This past weekend, I voted early and I’m glad I got that over with and out of the way (plus, the lines weren’t long at all). I won’t say who or what I voted for, and I’m not going to endorse a particular candidate or give a long list of reasons for why you should vote or shouldn’t vote for or against a particular issue.
The important thing is to vote… and to vote for the right reasons. (I would say that an uneducated or ignorant vote is worse than not voting at all.) The presidential election is how we will determine the fate of the country. If you do not vote, than you should not complain if your preferred candidate was not elected. There are plenty of chances to vote: absentee ballots, early voting, curbside voting, etc. You don’t really have an excuse not to vote.
If you’re still undecided, now is the time to do some serious research. Watch the presidential and vice presidential debates over again. Read some of the analysis and commentary. What issues are important to you? Which candidate’s views align with yours the most? How do you want the world to be for your children or grandchildren?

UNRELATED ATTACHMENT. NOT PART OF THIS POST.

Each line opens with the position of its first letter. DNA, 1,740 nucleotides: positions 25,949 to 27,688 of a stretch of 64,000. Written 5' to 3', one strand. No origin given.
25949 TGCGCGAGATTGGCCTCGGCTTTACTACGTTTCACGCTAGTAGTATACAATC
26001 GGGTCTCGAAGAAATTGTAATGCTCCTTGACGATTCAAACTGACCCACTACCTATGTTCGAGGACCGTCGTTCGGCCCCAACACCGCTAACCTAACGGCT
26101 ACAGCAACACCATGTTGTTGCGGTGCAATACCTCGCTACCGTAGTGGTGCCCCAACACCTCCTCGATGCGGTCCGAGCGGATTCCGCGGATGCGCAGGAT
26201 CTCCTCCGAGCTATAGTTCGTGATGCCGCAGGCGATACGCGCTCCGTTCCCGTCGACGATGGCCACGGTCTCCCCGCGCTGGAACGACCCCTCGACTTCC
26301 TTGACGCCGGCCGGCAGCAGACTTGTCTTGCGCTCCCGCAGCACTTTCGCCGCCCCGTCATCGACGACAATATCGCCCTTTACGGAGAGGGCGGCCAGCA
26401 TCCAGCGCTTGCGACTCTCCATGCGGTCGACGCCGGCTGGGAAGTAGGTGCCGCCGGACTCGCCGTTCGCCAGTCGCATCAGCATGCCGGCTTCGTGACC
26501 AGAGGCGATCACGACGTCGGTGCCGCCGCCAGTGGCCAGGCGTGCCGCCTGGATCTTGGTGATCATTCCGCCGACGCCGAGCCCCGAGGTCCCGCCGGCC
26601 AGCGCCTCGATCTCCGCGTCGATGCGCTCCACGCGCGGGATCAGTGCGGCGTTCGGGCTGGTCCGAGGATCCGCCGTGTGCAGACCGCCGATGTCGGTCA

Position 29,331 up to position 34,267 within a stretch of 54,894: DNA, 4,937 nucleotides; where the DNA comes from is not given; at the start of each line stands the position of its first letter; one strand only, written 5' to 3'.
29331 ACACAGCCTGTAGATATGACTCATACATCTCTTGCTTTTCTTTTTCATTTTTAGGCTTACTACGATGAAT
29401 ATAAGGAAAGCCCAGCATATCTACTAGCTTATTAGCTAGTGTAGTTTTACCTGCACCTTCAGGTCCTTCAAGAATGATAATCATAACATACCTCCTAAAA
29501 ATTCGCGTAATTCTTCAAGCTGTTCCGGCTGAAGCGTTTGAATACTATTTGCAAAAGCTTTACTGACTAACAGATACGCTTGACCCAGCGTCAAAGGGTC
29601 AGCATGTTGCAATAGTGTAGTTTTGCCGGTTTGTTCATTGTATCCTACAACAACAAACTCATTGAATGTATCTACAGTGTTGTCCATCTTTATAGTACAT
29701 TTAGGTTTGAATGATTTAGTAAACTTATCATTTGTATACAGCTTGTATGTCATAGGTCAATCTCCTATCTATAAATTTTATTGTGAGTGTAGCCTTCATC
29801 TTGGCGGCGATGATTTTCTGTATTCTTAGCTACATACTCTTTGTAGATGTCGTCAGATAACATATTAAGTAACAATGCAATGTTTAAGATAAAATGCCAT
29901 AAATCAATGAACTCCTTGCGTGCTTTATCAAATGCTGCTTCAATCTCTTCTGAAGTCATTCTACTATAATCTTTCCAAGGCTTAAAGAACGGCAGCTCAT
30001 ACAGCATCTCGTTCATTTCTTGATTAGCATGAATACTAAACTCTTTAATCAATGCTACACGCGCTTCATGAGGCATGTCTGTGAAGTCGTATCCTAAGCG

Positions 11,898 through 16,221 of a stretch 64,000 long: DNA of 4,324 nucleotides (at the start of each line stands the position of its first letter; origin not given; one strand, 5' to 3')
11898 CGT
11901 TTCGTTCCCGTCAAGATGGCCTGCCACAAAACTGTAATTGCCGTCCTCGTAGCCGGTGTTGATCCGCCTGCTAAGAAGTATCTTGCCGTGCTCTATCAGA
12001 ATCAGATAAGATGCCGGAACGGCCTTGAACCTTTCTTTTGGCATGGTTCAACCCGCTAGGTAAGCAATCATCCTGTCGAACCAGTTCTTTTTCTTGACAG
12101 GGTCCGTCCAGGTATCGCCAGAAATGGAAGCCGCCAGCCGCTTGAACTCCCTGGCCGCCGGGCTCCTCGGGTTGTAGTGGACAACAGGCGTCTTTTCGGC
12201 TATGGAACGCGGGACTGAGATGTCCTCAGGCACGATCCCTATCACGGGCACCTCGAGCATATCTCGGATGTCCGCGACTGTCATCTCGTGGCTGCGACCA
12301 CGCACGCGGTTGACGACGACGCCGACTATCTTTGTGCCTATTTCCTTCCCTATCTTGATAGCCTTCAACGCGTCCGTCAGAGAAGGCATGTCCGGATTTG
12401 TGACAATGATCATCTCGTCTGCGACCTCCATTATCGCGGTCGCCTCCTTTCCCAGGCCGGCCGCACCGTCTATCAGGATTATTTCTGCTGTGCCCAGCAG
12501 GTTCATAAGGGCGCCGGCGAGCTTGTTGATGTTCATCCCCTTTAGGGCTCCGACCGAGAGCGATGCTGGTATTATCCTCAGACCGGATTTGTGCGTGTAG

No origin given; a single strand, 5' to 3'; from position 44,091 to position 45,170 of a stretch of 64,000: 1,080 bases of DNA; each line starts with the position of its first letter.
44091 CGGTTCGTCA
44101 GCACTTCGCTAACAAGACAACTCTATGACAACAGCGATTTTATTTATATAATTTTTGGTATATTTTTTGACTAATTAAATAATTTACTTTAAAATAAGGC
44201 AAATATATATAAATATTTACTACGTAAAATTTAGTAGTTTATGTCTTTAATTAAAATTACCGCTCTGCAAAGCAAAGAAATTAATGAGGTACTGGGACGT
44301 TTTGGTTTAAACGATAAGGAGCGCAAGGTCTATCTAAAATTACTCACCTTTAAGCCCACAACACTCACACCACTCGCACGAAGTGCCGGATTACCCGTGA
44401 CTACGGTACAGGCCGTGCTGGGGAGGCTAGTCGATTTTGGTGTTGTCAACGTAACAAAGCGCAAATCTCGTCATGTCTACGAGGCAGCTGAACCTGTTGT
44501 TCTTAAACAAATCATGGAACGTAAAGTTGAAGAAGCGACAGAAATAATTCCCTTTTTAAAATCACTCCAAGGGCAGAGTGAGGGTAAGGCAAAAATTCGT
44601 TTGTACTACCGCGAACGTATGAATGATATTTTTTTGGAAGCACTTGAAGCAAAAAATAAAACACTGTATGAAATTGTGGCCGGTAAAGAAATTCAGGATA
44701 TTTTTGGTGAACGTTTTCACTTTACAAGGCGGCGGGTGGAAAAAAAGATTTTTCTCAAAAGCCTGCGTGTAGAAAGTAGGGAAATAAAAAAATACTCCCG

I’ve heard a lot of people referring to this year’s election as a choice between “the lesser and the greater of two evils.” It’s no secret that the candidates lie, and have lied to get where they are now. Politicians all lie, and that is unfortunate. I firmly believe the saying that the person who will make the best president will never run—either for lack of funds or because they are not willing to climb over others to get to the top.
We are asked the question, “Are you better off now than you were four years ago?” I think that question is a lot more than a simple yes or no answer. A lot of the time, we’re better off in some ways, but in a lot of ways, we’re not doing as well as we were. So vote with an open mind. That is the biggest favor you can do, for yourself and for your country.